It's not obvious, but the root cause is a lack of really powerful software for the iPad.

    Software developers are willing to develop on the iPhone with "free" apps because many of the apps make money largely via advertising (or simply by enabling on-the-go shopping / Uber / etc.). You carry your iPhone with you everywhere, and people tend to check it frequently, so it becomes a potential continual source of "passive" on / off revenue.

    In contrast, the iPad tends to be used more at home, or when you want to engage in some kind of static, sustained activity. On this front, you'll find that it becomes much more difficult to work on a "free" model to earn revenue, unless you're developing an app that works on subscriptions for sustained activity, e.g. Netflix, etc.

    Initially this didn't matter because the iPad was an enormous novelty. I myself didn't believe it would work because it didn't have "a real OS". Actually using it made a huge difference. But now it is perfectly commonplace and you probably already have an old one whose novelty has long worn off.

    iPad needs to change the conditioning that consumers have that they should only buy free / 99 cent apps and expect free upgrades forever. If consumers are willing to spend $10 and more on iPad apps, and to engage in e.g. a yearly upgrade cycle for iPad software, iOS developers are more likely to spend the time to develop fully functional iPad iOS apps.

    The iPad Pro has proven the hardware is there - it's now just a matter of creating the fully featured software and mindset to spend more and more frequently on paid apps. This will automatically drive customers to get more powerful iPads to run better software.

    This is somewhat of a chicken and egg problem however. Apple has done the first step of creating the iPad Pro and adding native support for external accessories such as the Pencil and Smart Keyboard. They now need to somehow drive better iOS apps and more importantly, more willingness to spend regularly on iOS apps.
     
  18. Marco123 macrumors 6502a

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    Jun 14, 2012
    #18
    For me my biggest issue is the lack of apps being updated for the pro.
    It's a shame that the iPhone is apples biggest seller because that's great if you're just an iPhone user but I own a 6S, Apple Watch and iPad pro and their ecosystem works great just for the Apple apps, waiting for eBay etc. To take advantage of the iPad pro screen sucks.
    My next device won't be an iPad pro, it'll be a Windows laptop because then I have the luxury of everything Windows offers and not waiting for devs to see how well the iPad pro sells before they update their apps for it.
    Chicken & egg scenario.
     
  19. Michael Goff macrumors G3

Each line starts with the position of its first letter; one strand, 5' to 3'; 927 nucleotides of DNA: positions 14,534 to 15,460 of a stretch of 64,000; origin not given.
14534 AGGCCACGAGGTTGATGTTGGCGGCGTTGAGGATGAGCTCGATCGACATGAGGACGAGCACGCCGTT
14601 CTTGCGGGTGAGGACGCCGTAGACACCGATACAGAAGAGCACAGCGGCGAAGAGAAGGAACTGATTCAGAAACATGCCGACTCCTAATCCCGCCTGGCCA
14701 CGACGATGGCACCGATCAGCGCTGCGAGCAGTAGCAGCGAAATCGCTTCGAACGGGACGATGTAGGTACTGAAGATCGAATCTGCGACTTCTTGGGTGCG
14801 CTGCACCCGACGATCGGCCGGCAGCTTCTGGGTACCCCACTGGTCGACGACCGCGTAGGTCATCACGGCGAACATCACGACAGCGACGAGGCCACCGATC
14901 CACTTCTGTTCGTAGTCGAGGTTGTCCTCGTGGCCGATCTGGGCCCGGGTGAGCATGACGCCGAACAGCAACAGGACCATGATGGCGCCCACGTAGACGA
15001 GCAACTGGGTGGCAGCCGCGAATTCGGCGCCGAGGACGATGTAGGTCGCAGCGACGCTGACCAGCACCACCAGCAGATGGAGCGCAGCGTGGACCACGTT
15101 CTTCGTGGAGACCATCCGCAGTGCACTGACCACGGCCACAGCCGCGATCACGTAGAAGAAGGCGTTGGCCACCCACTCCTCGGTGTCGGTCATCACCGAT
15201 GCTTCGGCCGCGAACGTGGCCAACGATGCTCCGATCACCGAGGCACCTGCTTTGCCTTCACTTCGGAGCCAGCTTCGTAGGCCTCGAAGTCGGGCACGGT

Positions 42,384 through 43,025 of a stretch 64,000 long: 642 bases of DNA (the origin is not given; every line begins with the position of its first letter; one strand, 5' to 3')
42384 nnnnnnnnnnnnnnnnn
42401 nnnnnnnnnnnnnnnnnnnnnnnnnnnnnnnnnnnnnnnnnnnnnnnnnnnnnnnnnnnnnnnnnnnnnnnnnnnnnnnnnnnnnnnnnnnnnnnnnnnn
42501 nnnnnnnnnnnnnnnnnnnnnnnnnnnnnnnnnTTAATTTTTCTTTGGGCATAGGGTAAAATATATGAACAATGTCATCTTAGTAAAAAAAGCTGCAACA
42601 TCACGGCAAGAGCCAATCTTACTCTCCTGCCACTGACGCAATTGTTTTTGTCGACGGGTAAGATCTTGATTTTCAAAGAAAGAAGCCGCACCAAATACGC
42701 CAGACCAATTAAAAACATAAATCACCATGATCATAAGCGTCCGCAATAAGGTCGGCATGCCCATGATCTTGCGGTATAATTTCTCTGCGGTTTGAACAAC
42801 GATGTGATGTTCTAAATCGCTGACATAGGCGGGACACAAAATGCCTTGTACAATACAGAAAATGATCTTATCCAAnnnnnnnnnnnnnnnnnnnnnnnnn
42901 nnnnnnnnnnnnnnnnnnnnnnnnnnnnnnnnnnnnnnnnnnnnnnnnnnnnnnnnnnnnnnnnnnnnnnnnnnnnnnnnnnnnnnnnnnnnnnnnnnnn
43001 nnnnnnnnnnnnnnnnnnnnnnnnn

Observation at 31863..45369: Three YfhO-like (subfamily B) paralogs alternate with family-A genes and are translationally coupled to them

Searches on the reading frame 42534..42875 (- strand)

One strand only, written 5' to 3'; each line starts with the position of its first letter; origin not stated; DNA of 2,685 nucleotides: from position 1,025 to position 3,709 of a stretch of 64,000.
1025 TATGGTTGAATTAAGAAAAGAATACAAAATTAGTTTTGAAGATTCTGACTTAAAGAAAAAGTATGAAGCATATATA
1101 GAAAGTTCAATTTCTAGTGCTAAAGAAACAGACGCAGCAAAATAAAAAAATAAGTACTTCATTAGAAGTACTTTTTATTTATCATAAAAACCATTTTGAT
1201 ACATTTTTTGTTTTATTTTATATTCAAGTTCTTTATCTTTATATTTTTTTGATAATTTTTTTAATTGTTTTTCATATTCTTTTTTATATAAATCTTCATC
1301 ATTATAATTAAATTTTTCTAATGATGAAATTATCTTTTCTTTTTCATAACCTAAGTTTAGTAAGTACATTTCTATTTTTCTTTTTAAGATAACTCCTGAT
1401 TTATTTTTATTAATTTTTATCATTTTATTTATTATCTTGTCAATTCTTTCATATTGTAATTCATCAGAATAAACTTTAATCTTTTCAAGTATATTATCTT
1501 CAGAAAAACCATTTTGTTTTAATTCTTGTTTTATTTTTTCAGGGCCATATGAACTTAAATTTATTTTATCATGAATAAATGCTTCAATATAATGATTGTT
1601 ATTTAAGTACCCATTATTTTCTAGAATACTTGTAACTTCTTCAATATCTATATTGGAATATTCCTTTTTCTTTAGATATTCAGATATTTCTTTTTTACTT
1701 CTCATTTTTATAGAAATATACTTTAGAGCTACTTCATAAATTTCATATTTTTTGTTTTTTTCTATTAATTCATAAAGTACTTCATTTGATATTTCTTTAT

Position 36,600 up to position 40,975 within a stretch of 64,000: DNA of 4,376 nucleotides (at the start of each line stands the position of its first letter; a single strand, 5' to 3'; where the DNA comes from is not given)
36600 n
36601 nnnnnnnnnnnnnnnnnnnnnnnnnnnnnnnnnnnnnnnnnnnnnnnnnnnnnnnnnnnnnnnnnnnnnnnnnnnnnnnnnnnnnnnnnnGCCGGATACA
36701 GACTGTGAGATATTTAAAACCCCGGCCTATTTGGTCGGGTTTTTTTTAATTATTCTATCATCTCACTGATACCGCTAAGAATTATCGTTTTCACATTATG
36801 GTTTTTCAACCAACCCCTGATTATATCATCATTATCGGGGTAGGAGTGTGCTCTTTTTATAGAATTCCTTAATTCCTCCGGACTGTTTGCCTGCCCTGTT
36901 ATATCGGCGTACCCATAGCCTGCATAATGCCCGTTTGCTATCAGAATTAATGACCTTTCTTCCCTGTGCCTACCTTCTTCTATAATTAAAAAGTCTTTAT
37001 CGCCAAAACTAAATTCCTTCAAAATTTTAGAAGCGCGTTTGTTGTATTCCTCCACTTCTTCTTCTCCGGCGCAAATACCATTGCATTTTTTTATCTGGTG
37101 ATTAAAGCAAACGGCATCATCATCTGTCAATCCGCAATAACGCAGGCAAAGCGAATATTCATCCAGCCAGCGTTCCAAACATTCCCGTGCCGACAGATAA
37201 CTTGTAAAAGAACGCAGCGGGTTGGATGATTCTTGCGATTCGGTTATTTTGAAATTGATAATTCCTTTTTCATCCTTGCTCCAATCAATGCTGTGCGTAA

Michael Goff

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    #19
    As long as they're making enough money to continue making them, I'm happy.
     
  20. MartyCan macrumors 65816

    MartyCan

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    #20
    An awful lot of "deep thoughts" about something pretty simple.

    Not very long ago tablets did not exist.

    Now most people who want or can afford a tablet already have one.

    Sales are declining? Go figure. Most people can't/won't bother to update over what essentially are somewhat limited upgrades. Maybe some are a big deal to geeks like me but for most people they'll make do.
     
  21. chrono1081 macrumors 604

    chrono1081

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    #21
    Honestly I don't think its a big deal. iPads are incredibly reliable and last for years and years. Its just not something people buy new every year. My Mini from a few years ago still acts like I did when I bought it on day 1 even with the newest OS.
     
  22. Robnsn2015 macrumors regular

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    Jul 12, 2015
    #22
    If you look at data from the Android side (which is more detailed than Apple's data), one can conclude that larger phones are eating into sales of smaller tablets. I'll assume (since Apple won't release sales of individual models) that iPad Mini sales are dropping more than Air or Pro sales.

    Also, since iPads are a relatively new product, no one knows for sure what the replacement cycle is. In the USA, the average replacement cycle for phones is about 2 years, but the average replacement cycle for televisions is 7 years. Maybe the iPad replacement cycle is more like a TV.
     
  23. Newtons Apple macrumors Pentium

    Newtons Apple

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    #23
    I think we will be seeing them for a long time. Looking forward to the Air 3 as "others" in my family are already taking dibs on my two Air 2 units! I told them not to touch my iPad Pro and they hid it from me. I simply hid the only remote that will start the entertainment center and it was returned promptly!:p
     
  24. joeblow7777 macrumors 601

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    Sep 7, 2010
    #24
    Actually, I just happened to come across this today: http://appleinsider.com/articles/16...d-pro-jumps-in-at-12-percent-survey-data-says

    Apparently the Mini line is the one segment of the iPad market that isn't declining, probably because the Mini 2 is the least expensive iPad you can get, and the Mini 4 is the newest iPad aside from the prohibitively expensive Pro which is more of a niche device at the moment.
     
  25. sjleworthy macrumors 65816

    sjleworthy

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    #25
    Agreed. They'll be updating ipads year in year out as long as there's a viable profit in them, which, even though they predict a drop, the profit margin is still huge. I can see Apple pulling ipads off the production line in a long long time.

    If and when they do, im sure we'll all be drooling over the next lines of products by then to even be bothered.